An overview of the Nordic Genre Industry Days
Held in conjunction with the Night Visions film festival in Helsinki, Finland, the inaugural edition of Nordic Genre Industry Days presented panel discussions and pitch sessions for projects that are currently in development.
As might be imagined from the title, the sessions held on April 16 and 17 were targeted directly at filmmakers and industry professionals. But the discussions have broader implications as well, in that they cover topics that affect everyone who loves genre movies. After all, if you love horror, science fiction, fantasy, and/or action movies — not to forget high-strung mystery and suspense thrillers — then you’re open to good genre movies irregardless of their country or countries of origin.
Read more about the event, including panel discussions on Nordic genre festivals, the challenges of distribution in the Nordic region, the current stage of crowdfunding, as well as a presentation on a new collaborative initiative, below.
Panel Discussions: Making the Most Out of the Nordic Genre Festivals
With those broader points in mind, the event began with two panel discussions specific to the Nordic region. First up: “Making the Most Out of the Nordic Genre Festivals.”
The panelists included Mikko Aromaa (Night Visions, Finland), Nicolas Debot (Monsters of Film Festival, Sweden), Elias Eliot (Bloody Weekend Film Festival, Denmark), and Sten Saluveer (Tallinn Black Nights Film Festival, Estonia), the latter of whom moderated. They considered the challenges of educating the audience, especially for titles that come from beyond what’s normally expected at these type of festivals: horror movies. But, as one noted, audiences can still surprise programmers by supporting more non-commercial fare.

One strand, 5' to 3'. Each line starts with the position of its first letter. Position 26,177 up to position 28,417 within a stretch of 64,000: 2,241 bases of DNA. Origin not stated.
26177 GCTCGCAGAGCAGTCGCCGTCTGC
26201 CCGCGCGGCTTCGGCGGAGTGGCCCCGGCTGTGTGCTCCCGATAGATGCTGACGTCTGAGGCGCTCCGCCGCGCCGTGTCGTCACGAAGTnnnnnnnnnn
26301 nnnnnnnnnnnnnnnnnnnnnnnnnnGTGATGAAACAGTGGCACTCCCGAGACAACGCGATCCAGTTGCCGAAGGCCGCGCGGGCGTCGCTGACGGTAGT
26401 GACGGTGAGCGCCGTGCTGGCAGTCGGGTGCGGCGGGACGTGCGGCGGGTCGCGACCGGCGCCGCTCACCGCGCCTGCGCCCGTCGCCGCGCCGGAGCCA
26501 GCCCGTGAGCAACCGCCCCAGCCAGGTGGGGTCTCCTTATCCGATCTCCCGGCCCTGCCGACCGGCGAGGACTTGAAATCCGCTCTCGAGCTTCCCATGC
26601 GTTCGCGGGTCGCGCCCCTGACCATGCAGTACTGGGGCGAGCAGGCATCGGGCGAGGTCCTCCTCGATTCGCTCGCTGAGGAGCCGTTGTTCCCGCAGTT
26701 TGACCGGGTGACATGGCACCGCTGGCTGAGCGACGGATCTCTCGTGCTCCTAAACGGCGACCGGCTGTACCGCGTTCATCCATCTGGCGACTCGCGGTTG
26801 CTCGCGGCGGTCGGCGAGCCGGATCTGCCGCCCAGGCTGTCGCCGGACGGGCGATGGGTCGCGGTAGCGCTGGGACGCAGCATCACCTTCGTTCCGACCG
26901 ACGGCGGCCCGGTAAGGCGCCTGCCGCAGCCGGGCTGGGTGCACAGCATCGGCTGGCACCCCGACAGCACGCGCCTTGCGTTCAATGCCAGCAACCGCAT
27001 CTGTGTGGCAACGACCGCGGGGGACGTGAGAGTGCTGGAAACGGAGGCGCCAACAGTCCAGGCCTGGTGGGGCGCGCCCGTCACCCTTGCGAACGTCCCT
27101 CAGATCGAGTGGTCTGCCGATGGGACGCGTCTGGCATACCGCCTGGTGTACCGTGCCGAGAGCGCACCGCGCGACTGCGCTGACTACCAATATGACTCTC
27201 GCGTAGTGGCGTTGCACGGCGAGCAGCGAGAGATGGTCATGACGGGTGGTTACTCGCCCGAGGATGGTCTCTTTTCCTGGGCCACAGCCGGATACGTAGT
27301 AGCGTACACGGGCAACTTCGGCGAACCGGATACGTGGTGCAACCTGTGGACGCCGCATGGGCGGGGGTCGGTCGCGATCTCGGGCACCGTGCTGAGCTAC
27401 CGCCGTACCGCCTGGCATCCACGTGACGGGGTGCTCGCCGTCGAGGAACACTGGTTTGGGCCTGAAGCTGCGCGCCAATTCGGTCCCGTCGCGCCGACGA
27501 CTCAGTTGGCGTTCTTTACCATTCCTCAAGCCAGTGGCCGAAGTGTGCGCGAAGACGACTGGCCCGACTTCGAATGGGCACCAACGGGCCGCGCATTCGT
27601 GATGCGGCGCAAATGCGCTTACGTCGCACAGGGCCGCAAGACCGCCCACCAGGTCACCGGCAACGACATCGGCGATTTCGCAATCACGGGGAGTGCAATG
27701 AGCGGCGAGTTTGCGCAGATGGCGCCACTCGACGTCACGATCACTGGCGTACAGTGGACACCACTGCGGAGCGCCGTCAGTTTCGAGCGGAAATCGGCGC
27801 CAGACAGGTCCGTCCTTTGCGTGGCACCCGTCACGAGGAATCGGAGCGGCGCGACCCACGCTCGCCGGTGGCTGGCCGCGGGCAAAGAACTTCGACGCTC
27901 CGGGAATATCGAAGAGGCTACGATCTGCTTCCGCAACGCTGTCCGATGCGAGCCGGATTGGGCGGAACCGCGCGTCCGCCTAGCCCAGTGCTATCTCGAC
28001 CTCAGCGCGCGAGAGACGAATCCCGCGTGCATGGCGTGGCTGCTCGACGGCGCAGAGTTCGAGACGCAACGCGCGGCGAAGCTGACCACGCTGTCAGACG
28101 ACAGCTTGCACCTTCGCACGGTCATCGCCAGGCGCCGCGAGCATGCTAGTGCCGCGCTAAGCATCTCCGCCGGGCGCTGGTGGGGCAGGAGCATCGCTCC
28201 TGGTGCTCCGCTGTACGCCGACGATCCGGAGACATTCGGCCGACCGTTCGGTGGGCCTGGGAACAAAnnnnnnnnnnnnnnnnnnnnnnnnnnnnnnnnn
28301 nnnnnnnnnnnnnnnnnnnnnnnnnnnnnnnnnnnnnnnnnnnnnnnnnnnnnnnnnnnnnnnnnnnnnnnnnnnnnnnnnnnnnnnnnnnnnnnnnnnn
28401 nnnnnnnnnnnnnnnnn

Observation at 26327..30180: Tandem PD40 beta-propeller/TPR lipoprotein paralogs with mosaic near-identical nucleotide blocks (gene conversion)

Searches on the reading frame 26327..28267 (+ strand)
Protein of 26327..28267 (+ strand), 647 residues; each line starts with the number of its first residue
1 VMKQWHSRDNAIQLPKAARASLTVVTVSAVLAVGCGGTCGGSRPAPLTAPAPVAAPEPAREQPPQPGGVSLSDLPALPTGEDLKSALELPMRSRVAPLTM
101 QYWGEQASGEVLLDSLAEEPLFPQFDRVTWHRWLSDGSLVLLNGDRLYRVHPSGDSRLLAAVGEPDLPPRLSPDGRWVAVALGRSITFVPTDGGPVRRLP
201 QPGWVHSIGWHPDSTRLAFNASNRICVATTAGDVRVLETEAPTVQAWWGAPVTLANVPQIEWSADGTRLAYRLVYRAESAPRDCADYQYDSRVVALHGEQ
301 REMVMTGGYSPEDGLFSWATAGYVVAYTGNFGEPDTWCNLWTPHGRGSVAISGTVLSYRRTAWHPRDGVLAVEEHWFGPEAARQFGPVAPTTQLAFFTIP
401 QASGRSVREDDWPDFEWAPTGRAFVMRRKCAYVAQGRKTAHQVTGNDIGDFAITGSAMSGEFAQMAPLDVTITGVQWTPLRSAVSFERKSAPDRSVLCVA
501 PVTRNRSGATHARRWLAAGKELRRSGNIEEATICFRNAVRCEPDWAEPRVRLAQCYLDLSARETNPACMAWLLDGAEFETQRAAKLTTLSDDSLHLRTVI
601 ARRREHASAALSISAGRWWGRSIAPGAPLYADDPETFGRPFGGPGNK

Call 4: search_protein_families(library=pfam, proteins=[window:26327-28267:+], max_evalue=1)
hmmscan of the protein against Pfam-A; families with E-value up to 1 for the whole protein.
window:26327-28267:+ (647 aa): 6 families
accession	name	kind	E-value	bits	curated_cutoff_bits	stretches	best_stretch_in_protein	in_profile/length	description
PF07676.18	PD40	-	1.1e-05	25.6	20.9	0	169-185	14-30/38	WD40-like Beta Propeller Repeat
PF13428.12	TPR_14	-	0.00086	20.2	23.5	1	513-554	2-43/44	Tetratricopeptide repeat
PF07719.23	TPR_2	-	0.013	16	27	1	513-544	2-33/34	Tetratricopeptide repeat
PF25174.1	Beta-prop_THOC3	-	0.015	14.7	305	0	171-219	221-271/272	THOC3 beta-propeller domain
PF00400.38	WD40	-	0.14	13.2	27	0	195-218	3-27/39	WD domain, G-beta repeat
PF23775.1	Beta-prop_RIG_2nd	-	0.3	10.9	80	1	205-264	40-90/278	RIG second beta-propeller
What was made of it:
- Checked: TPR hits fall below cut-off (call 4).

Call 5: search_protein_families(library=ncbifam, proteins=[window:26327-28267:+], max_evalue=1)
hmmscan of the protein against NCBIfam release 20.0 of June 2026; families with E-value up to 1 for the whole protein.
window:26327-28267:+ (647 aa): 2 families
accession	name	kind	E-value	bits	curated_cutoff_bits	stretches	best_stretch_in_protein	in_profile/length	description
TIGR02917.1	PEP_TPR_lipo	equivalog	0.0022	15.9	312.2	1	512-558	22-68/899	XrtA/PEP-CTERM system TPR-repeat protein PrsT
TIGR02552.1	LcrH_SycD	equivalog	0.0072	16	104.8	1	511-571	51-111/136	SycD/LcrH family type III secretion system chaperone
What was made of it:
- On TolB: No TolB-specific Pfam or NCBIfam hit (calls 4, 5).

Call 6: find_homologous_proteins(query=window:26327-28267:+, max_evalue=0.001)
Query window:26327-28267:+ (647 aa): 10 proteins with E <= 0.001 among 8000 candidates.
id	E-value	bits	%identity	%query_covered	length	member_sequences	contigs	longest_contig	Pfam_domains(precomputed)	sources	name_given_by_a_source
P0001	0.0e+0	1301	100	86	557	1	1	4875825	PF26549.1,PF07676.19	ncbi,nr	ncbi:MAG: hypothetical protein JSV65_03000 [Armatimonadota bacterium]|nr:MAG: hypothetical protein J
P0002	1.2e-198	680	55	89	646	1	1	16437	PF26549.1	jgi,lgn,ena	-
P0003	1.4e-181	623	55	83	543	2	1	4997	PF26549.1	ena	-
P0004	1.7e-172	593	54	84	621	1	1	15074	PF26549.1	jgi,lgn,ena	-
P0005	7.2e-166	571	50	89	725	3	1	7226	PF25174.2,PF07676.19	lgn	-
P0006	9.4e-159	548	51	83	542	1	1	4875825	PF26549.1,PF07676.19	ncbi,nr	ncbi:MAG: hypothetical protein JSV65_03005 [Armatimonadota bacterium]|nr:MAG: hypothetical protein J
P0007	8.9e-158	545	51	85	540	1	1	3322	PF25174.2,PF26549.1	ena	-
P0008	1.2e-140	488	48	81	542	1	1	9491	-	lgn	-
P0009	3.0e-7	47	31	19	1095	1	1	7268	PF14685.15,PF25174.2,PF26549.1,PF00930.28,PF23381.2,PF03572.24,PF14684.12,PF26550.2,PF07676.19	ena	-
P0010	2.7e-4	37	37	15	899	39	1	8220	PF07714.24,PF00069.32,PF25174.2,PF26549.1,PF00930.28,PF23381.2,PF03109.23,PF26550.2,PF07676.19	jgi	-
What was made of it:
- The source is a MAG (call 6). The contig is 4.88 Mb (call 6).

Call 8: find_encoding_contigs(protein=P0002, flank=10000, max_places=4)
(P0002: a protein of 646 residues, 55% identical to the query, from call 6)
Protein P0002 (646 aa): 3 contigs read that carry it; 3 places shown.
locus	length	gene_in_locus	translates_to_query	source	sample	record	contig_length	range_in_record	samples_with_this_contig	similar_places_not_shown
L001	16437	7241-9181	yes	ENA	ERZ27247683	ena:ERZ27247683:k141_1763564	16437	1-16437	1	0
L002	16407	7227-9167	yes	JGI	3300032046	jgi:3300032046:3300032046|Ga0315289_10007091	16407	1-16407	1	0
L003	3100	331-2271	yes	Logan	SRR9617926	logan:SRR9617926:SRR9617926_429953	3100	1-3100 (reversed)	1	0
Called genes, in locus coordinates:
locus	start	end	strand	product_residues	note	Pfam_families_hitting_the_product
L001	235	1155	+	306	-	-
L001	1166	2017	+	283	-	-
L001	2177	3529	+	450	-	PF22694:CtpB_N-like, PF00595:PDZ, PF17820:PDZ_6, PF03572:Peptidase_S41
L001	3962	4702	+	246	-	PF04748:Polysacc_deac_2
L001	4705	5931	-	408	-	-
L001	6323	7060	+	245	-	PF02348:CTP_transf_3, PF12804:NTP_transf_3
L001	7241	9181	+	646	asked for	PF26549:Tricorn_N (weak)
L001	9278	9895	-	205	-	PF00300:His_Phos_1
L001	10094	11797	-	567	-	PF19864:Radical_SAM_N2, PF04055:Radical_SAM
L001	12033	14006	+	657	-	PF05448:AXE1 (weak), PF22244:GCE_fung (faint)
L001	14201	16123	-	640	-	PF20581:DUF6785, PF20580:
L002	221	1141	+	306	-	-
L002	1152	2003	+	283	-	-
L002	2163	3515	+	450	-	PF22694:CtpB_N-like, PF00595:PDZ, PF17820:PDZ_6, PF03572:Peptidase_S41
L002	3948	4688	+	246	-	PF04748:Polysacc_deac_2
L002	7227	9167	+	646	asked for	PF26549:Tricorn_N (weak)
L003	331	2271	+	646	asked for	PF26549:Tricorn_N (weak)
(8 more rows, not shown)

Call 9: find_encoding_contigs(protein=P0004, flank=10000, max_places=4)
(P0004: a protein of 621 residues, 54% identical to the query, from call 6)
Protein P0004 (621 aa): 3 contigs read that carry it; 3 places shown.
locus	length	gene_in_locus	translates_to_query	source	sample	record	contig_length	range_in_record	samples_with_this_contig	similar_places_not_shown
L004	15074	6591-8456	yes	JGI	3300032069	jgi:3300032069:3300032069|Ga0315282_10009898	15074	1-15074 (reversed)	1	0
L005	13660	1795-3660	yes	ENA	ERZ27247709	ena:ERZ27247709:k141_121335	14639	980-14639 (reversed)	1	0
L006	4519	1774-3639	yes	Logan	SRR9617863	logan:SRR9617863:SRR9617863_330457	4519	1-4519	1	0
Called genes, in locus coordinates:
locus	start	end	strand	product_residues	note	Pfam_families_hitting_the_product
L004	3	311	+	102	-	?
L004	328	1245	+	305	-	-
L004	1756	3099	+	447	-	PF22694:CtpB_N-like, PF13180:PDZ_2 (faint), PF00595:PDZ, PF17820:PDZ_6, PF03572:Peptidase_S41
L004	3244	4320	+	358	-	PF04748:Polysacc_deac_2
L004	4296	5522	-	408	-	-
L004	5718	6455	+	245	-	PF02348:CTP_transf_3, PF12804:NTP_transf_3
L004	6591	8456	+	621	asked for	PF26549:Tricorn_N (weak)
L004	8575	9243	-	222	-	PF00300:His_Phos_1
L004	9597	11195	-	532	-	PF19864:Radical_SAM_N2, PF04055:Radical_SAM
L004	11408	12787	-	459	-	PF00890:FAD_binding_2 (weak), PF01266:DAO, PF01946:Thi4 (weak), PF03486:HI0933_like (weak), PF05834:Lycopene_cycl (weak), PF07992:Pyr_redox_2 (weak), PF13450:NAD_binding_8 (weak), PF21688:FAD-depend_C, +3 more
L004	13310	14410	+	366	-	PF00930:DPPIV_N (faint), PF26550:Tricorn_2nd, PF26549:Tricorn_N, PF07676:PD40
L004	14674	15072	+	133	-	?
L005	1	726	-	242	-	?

As one example of how Nordic festivals can give a boost to genre movies, Aromaa cited Dead Snow. Before screening at Night Visions, not many people in the region were talking about the movie. But the enthusiasm generated by the screening got people excited about its prospects beyond Scandinavia, which proved true.
Even more recently, Debot talked about Kevin Smith’s Tusk, which opened at Monsters of Film Festival in Sweden. That was a case where their festival was sought out as a launching pad for the title. The New Zealand vampire mockumentary What We Do in the Shadows also did well there, as it has elsewhere.
Smaller specialty festivals also have the advantage of giving more attention to the films that they screen, since genre films can get lost if they’re shown as part of a sidebar program at much larger festivals, where hundreds of titles may be showing.
The one caution is that some films may not be as successful in their native lands as they are in other countries; local audiences sometimes see little special about homegrown fare. That can also make it more challenging for the filmmakers. Again, however, genre festivals in the Nordic region can shine a light on films from nearby lands, perhaps encouraging home audiences to take another look.